After a second consecutive points-scoring finish at Indianapolis, Mild Seven Renault F1 Team driver Jarno Trulli is looking to continue his late-season momentum in the forthcoming Japanese Grand Prix at Suzuka: "The points from the last races ...
After a second consecutive points-scoring finish at Indianapolis, Mild Seven Renault F1 Team driver Jarno Trulli is looking to continue his late-season momentum in the forthcoming Japanese Grand Prix at Suzuka:
"The points from the last races speak for themselves," comments Trulli. "It feels like the whole Team is really starting to gel. It took me some time to understand how the Team worked, and how best to work with my engineers, but we are doing a really great job now. We have managed to balance the car well at the last races and everybody can see the result.
"Suzuka is a wonderful circuit: very technical, and definitely a place I enjoy a lot. It's among the most challenging of all the tracks we visit."
Jenson Button, who scored points in his first visit to the circuit and finished a strong seventh in 2001, reinforces his team-mate's point:
"Suzuka is a very tough track, and especially in the race. You have to be at 100% throughout physically but also mentally. Every corner is a challenge, and each one is important. Mentally, I think Suzuka is probably the most difficult circuit of all."
After the glitzy showmanship of Indianapolis, Japan might initially appear to be a slightly more low-key end to the season. However, the passionate local crowd reserves a special, distinctive welcome for the F1 drivers:
"The fans are incredible!" exclaims Button. "I know Japan is the Land of the Rising Sun, but it is the only place where I cannot actually see the sun as I'm driving into the circuit... there are so many fans, and they all get so close to the car, that they actually block out the light! They are there looking for an autograph: it's a pretty surreal experience!"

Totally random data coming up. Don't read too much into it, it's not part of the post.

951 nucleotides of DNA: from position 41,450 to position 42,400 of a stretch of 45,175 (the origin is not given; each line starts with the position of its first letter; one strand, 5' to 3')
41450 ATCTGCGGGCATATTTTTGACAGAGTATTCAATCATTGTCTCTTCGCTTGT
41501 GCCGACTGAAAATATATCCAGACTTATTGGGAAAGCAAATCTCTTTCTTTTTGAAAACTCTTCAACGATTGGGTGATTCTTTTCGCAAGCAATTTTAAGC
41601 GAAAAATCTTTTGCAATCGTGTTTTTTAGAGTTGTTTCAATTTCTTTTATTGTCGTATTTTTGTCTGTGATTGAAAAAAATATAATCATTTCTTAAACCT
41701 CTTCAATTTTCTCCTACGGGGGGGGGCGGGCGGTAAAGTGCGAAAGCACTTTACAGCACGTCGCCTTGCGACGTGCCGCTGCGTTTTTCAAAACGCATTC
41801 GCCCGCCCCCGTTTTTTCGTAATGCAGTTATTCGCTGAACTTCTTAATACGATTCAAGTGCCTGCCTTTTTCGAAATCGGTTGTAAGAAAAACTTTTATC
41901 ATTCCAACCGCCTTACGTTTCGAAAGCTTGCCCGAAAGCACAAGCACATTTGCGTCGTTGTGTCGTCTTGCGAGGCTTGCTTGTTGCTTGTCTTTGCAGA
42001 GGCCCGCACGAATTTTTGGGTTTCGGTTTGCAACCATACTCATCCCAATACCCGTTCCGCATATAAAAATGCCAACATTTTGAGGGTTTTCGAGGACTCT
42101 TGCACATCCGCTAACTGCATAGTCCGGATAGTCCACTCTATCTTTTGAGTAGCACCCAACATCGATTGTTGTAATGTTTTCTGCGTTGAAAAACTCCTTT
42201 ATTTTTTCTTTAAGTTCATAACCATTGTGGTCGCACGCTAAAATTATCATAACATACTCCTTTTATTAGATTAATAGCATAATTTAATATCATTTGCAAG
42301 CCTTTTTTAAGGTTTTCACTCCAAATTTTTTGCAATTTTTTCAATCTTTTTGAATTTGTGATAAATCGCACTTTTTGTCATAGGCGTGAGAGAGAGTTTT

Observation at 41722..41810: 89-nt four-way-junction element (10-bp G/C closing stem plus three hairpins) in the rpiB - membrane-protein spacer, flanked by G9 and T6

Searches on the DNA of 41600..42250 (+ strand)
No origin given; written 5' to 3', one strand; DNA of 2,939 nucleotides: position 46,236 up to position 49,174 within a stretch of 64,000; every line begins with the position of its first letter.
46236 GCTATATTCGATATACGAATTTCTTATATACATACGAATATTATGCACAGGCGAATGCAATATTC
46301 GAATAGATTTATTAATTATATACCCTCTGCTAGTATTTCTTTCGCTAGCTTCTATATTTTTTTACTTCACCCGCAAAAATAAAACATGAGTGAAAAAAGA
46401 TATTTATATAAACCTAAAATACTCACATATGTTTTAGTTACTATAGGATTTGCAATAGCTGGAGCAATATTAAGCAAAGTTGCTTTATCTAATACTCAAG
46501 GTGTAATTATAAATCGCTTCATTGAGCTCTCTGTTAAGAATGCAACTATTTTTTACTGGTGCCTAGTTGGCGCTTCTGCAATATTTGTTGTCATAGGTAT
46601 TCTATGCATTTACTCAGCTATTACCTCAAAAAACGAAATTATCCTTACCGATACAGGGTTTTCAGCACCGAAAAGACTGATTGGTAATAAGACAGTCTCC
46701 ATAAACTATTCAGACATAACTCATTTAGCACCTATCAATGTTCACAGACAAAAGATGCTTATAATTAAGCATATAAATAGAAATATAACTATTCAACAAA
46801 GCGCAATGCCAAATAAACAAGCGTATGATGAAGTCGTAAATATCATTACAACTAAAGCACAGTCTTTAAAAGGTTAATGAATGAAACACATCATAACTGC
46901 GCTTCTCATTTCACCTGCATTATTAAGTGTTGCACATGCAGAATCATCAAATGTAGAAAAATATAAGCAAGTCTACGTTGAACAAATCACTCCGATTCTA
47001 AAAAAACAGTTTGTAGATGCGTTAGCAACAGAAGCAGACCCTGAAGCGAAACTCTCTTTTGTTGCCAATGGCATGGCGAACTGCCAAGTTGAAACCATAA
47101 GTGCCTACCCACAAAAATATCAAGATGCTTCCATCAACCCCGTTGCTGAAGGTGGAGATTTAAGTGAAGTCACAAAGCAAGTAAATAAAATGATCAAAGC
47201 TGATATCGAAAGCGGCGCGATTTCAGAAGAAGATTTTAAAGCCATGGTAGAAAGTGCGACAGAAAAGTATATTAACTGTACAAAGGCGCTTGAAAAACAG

"Some of my best memories come from Suzuka," continues Trulli. "Every year, my Japanese fan club holds a party for me and I visit it every time: it's a fun evening where I can spend time with some of the supporters. This is always one of my favourite races."
However, the attraction of the Japanese race is not restricted to the enthusiastic support. Out on the track, the drivers are confronted by one of the most testing challenges in motor racing, particularly the sequence of 'esses' behind the pits (Turns 3 to 7). Trulli and Button talk us through it:
"What makes it so complicated and technical is the fact that every corner has consequences for the next," explains the Italian. "From the first corner, you have to get it right to get through all the rest: the line must be perfect. They are all linked: it's a bit like walking a tightrope where every move you make is critical."
Button elaborates on car set-up for the complex: "You need a very quick change of direction in the esses. Obviously, the balance needs to be right, but you can't set the car up too softly: sometimes you can get a rolling sensation when the car is slow to react and grip, and that will cost you time. It's part of the track where you can make up time, but lose a lot as well."
The Japanese Grand Prix will be Button's final race for the Mild Seven Renault F1 Team, and he is keen to score the points that will cement his best-ever seventh position in the Championship while also ending his two years with the Team on a high:
"Of course, it would be nice to get a good result. It was tough at times, especially last year, but I'm looking to score points for myself to finish seventh and for the Team."
For Trulli, the final race will be the opportunity to round off an impressive late-season run of results in style:
"We have had a good season - our aim was for the Team to finish fourth in the Championship, and we have achieved that target. Having said that, we are all looking forward and know that we can do much better with every element of the package next year."